Pastor’s Note

Doesn’t look like it, but it is still Epiphany season.   There are some final echoes of Christmas lights  in the later part of the week. Thursday is the Presentation of the Lord. This feast, which once ended the forty days of Christmas, dusts off the theme of light once more that marked the Christmas season.  Candle-mass  or (“la Candelaria”) in Spanish blesses candle light again. Did you notice the radiant pictures of our midnight Mass posted on Facebook?  Light bathes our community. It made a terrible mess on the pews and carpet for our staff to clean up.  But everyone said it was worth it to feel the light and taste the Savior’s birth new in the reality of our country, state and world, especially since the November elections.  Only light can fill in the empty spaces between us with the truth that we humans (at the end of the day) are …family.

All three readings and the psalm seem to land on the theme of humility. Fr. Brian Doyle calls it “the final frontier” from old Star Trek language. God light radiates from the humble and meek.  But living humility is not for the weak kneed.    Humus (in Greek) is close to humorous.  The humble are generally a hoot” … very funny.  To live near the earth makes them that way.  The first reading invites us to join that company. “Seek the Lord, all you humble of the earth . . . seek justice, seek humility.”   The psalm response comes from the Gospel: “Blessed are the poor in spirit; the kingdom of heaven is theirs.”

The convert Saul of Tarsus, now newly named Paul reminds the Corinthians that most of them do not come from the powerful or upper classes. Neither do we. God chooses the weak and the lowly to radiate light.  Our belonging to Christ is God’s doing rather than our own accomplishment. Somebody got to do it in the middle of the world.  Call us close to the earth.  We have only a short time, says many of the planet’s finest scientists, to rebalance our earth.   St. Matthew’s mysterious Beatitudes hold up those who are poor in spirit, the meek and the powerless for praise and blessing.  This is not a new set of commandments.  It is a round of applause for those in front of Jesus already doing it.  They are radiant with vision and hope.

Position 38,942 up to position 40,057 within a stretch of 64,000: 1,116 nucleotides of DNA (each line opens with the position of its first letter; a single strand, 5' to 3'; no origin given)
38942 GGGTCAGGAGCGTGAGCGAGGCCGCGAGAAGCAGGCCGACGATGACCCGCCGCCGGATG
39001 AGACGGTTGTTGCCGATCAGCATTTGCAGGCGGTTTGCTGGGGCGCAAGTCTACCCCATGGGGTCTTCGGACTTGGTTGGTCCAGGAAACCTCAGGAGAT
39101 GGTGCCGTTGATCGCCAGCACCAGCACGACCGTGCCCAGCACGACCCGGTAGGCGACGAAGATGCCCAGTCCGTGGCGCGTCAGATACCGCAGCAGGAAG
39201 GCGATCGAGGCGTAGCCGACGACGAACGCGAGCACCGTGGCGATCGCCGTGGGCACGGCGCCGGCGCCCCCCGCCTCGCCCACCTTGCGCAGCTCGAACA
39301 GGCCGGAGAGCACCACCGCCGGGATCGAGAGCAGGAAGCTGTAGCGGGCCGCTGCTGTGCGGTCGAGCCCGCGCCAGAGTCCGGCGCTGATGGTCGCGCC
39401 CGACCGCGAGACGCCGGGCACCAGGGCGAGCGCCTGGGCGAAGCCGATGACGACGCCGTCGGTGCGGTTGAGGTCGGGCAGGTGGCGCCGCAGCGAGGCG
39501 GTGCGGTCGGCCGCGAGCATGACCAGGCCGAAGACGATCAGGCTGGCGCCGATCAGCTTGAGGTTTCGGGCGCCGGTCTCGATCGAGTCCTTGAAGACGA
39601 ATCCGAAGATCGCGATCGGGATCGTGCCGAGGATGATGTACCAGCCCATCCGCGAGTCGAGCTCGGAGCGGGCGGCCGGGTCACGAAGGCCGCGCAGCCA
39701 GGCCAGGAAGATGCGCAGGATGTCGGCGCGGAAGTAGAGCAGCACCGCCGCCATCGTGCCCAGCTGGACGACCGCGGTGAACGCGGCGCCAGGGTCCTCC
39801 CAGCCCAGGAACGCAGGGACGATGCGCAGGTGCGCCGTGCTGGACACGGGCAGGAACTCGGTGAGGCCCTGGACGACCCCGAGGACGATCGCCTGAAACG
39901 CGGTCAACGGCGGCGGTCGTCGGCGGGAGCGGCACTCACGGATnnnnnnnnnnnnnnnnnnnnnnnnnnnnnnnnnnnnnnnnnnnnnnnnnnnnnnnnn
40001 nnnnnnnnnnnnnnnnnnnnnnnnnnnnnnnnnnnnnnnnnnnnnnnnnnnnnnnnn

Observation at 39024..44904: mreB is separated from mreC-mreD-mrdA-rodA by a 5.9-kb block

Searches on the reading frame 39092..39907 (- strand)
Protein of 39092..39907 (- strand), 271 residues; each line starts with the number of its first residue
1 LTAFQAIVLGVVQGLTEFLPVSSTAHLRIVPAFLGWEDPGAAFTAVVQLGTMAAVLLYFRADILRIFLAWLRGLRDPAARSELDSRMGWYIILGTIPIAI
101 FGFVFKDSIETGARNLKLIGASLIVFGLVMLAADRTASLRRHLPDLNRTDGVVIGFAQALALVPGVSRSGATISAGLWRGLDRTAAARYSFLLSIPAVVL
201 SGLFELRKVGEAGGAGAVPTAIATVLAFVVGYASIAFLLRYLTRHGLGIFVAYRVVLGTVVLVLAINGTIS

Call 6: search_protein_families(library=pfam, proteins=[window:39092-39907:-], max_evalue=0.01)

I get to see so many of the Kingdom’s “high society” here among us at St. Mary’s. In some of the Eastern Christian Churches, the bishop is addressed as “Your Beatitude” as they kiss his hand.  Isn’t that a wonderful title?  It is a healthy reminder of the incredibly high standard of living attached to all of us who bear the title Christian.  We may not think of themselves as real movers and shakers.  But they have great power for leading the world and the church deeper into our sacred humanity. After all, God chose to be born here. Whatever good we pull off is not cause for bragging or boasting. It is just God’s grace shining through good people.

If you are downtown for the noon Mass on Thursday, join our procession with candles on the Church’s Presentation of the Lord. The next day is St. Blaise Day when we bless throats with those newly blest candles.  There may be need for lots of Gospel conversation in the coming years.  Holy throats will definitely be needed.

A gentle week,
Fr. Michael Weldon, OFM

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